Monday, December 17, 2007

Atonement and Weekends

That was a weirdly quiet weekend. I seem to spend so many of them juggling errands, running in and out of the apartment in carefully orchestrated sets of activities ("if I drop off the laundry on the way to the gym, I can pick up groceries on the way back"), and making decisions based on the start time of movies. This weekend? I got things done, but also lay on the sofa to watch an afternoon movie (my excuse was I felt like a nap and figured I'd fall asleep, which of course I didn't) and went into Manhattan and back in an hour and a half just to buy a pair of jeans (which suddenly became a pair of jeans, five pairs of underwear, two long-sleeved t shirts, and a knit dress - thank you, pretty mirror in the Gap fitting room.)

But as usual, it's Monday morning and I begin to notice all the things I want to do next weekend, the things I will not do then, either, like: clean out the bottom drawer of my file cabinet; clean out my t shirt drawer; finally post the rest of my sellable junk on ebay; sort through piano music and knitting books; and pull out the white paint and touch up the bathroom cabinet where I dripped hair color to create what is now a very disturbing-looking brown stain.

I did manage to pack two more boxes - my CDs (though part of me keeps thinking I should purge them, as I have copied them all digitally) and another box of books. (Box #8! And I probably have two more to fill.) I am feeling a bit more confident that this coop deal will go through, although I can't figure exactly what has changed in my head.

Ahhh, and I saw "Atonement" on Saturday. I read the book and loved it, and the movie is a faithful adaptation of the novel, so much so, in fact, that I began to remember what time of year it was when I read it, where I was, and what I was snacking on. (I have pretty strong taste-memories with books. I clearly recall reading the entire series of Black Stallion books while eating roasted soy nuts when I was about 12.) The movie is beautiful, visually stunning, and not in the sweeping landscape way, but in small close camera angles that are nearly poetic. And sound - there is a theme of the clicking of typewriter keys which is echoed in footsteps, the flicking of lighters, the ticking of clocks.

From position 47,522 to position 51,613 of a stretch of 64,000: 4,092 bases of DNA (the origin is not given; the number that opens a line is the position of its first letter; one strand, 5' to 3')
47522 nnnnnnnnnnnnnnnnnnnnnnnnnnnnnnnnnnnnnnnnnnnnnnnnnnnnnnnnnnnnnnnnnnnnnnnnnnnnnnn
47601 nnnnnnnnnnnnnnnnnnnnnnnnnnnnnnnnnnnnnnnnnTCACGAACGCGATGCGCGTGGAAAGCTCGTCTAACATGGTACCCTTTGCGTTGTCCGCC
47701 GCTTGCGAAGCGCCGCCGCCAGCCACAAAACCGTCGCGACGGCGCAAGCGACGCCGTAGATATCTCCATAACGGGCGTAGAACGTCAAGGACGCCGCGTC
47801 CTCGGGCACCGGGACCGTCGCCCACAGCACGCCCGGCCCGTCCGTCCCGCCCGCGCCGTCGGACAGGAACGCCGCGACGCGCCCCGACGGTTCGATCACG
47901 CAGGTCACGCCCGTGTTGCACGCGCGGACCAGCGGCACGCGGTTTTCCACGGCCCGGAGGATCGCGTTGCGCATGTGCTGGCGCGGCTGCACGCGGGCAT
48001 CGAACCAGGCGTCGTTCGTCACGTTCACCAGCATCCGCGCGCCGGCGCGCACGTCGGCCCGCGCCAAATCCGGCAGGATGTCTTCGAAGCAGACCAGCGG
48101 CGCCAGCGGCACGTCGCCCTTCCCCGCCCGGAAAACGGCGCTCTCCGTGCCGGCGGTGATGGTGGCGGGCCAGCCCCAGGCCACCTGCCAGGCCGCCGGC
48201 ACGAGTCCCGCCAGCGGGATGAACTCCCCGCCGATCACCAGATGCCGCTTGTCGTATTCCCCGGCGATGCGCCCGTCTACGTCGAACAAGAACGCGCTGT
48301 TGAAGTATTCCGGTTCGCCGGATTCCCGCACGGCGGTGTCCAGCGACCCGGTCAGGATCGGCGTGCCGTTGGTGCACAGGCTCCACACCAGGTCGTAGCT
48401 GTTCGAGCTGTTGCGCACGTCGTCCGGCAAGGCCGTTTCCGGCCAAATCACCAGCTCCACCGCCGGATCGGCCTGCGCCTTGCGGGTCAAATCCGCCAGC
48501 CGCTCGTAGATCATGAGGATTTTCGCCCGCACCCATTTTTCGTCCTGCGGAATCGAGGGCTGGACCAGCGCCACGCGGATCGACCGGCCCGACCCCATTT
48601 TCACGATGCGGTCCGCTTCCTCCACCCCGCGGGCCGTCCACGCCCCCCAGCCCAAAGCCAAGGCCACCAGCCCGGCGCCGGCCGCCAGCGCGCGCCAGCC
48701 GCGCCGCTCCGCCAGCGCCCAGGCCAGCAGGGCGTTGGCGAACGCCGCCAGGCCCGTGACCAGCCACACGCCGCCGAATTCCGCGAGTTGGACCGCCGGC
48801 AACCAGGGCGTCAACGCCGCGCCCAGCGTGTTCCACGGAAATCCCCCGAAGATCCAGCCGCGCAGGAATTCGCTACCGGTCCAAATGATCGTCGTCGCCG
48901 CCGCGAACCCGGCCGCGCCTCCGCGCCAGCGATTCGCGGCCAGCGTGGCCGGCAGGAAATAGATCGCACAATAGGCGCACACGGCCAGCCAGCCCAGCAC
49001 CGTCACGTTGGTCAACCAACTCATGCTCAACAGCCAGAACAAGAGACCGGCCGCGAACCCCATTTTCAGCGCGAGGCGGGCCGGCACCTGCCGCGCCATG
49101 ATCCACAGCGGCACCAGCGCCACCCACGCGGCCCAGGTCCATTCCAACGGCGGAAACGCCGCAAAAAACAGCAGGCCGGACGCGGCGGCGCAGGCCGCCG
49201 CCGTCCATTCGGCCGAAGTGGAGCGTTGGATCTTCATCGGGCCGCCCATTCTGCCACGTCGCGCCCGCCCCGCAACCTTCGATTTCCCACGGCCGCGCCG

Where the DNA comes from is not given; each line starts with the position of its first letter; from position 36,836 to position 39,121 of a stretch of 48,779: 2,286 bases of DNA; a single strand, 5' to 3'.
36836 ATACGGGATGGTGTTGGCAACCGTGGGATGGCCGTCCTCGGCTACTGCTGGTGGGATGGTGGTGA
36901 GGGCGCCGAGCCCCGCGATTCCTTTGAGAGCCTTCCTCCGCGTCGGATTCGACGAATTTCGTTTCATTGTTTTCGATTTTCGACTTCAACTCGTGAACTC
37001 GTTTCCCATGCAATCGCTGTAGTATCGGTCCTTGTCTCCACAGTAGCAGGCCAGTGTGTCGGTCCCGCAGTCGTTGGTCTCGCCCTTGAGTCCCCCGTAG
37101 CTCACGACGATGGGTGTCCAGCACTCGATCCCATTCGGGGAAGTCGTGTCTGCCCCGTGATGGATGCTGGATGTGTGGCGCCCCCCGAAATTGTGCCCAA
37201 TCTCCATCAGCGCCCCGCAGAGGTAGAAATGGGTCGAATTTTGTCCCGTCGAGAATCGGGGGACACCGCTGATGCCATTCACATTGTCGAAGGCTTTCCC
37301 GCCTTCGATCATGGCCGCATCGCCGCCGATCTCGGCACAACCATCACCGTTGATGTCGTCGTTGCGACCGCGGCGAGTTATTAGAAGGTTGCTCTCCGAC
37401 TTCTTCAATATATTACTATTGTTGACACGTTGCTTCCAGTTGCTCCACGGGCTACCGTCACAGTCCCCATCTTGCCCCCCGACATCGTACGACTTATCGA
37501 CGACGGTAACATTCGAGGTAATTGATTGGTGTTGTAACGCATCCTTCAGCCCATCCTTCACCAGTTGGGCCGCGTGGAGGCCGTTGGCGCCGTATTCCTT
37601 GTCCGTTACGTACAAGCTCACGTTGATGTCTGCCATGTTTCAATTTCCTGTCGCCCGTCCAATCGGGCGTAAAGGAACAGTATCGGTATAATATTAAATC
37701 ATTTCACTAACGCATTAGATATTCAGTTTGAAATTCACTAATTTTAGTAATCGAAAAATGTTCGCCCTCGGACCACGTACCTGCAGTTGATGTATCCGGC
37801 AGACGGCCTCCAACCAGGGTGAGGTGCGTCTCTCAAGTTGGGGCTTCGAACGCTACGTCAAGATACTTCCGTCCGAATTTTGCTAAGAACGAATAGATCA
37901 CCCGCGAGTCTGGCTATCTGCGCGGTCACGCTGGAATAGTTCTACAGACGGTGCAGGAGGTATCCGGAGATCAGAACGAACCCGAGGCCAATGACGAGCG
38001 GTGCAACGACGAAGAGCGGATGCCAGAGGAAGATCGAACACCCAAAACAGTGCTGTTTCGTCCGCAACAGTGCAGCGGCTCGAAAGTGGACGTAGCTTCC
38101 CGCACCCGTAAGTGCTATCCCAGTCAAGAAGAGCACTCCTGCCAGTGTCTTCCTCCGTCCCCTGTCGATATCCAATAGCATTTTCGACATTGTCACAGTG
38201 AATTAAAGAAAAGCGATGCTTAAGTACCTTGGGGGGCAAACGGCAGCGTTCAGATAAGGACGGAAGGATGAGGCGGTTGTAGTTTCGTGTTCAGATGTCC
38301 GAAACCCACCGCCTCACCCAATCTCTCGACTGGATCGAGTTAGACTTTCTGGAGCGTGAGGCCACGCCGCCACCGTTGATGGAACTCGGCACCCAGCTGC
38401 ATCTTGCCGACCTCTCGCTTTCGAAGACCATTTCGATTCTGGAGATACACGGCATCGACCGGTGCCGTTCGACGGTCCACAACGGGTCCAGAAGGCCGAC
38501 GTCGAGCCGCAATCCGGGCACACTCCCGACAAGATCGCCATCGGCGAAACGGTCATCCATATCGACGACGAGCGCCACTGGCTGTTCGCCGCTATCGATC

I was about to say the acting was quite good, too, but funny thing is I don't remember it that way. The younger actress playing Briony is very good, and it's eerie how much she looks like the actress playing the older version, not to mention how both of their features are echoed in Vanessa Redgrave, playing Briony in her last years. James McAvoy is nice to look at, and does a serviceable job, and Keira Knightly manages to reign in her bizarre mouth mannerisms enough to make me forget it's her. But unlike some other of my favorite films ("Before the Devil Knows You're Dead," "No Country for Old Men," "Starting Out in the Evening") this one belongs to no one, not one actor, not two. It belongs, it seems to me, to the story itself, and to the storyteller, the filmmaker, the cinematographer.

I suppose it's getting time for me to start thinking about my favorite films of 2007. Everyone else will, if they haven't already. There are a few more I need to see, but I have some days off this week and next. (I was supposed to be on vacation all this week, as I have days I'll use, but a meeting came up for today. It's one I could miss, but politically, it's one I shouldn't, as being invited is in and of itself a career move.)

Oh, it's cold outside.


Blogger Pynchon said...

I think that "Atonement" is probably going to win the Oscar.

3:32 PM  

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